Chances are, if you have been charged with a crime, you have already started your search for a criminal defense lawyer. There are so many things to think about when it comes to the seriousness of your charges, the upcoming trial, and more. Something that will make the biggest difference in your case is your defense strategy.
Every criminal defense lawyer will have a variety of legal strategies to choose from when defending someone who has been accused of a crime. However, every criminal defense lawyer, client, and case will be different. As such, the defense strategies a lawyer chooses in the defense of a certain case will need to be shaped to fit the distinctive conditions of the client and the case.
A criminal defense lawyer specializes in defending individuals and corporations charged with crimes such as:
- Domestic Violence
- Juvenile crimes
- Sex crimes
- Drug crimes
Defense lawyers specialize in areas of expertise and will always take the appropriate steps to defend the accused in the best manner. That said, there are some common legal defense strategies used by lawyers when defending people or corporations charged with criminal activity, such as the following:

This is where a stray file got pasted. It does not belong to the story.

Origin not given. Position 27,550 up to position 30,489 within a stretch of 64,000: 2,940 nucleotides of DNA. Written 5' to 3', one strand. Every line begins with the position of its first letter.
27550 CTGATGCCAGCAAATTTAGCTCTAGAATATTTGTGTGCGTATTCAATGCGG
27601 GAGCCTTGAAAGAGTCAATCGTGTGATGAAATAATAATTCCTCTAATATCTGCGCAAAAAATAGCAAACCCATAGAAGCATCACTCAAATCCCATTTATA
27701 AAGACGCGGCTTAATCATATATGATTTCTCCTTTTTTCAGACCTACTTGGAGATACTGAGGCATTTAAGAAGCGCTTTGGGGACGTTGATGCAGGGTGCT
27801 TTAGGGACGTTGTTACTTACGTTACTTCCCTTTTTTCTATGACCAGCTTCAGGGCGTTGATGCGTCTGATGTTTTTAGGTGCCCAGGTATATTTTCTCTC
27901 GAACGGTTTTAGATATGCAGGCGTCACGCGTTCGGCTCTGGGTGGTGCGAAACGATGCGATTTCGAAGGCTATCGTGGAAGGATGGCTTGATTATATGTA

- Inconsistency from a witness
- False confession
- Police misconduct
- Reasonable doubt
Can someone use physical force on someone else to defend himself/herself? Can someone use physical force to defend a third person who was presumed to be in danger? Yes. However, the claim may not always stand in court if the individual who is making a claim of self-defense was the aggressor in the beginning.
An affirmative defense is one that involves proving one’s innocence by presenting evidence. Self-defense of self, others or property, is an example of affirmative defense because one must prove innocence by providing evidence. It is important to make sure one’s defense is strong enough and meets the requirements that have been set for self-defense claims.
Entrapment refers to a situation that involves an individual being persuaded or induced to commit an offense by the arresting officer so evidence can be obtained to prosecute that person. Defendants will need to offer evidence that they were not predisposed to commit a crime. Even if inducement or persuasion has been shown, predisposition is critical to an entrapment defense.
Entrapment prohibits a conviction when it can be shown that the defendant had no intentions to commit a crime, and that the crime was only committed because of persuasion or coercion from law enforcement officials. Law enforcement officials are able to create opportunities for a suspected criminal to commit a crime, but the police do not have the right to manufacture a crime.
Unfortunately, it is not a surprise to discover that some law enforcement officials will go the extra mile to exaggerate facts or participate in any type of misconduct throughout the course of an investigation. Misconduct by law enforcement officials occurs when law enforcement officials do the following:
- Make false statements in regard to testimonies and reports
- Improperly handle evidence
- Pressure an innocent person to admit guilt
If someone is on the wrong end of police misconduct in Minnesota, one should consult with a Minnesota criminal defense lawyer.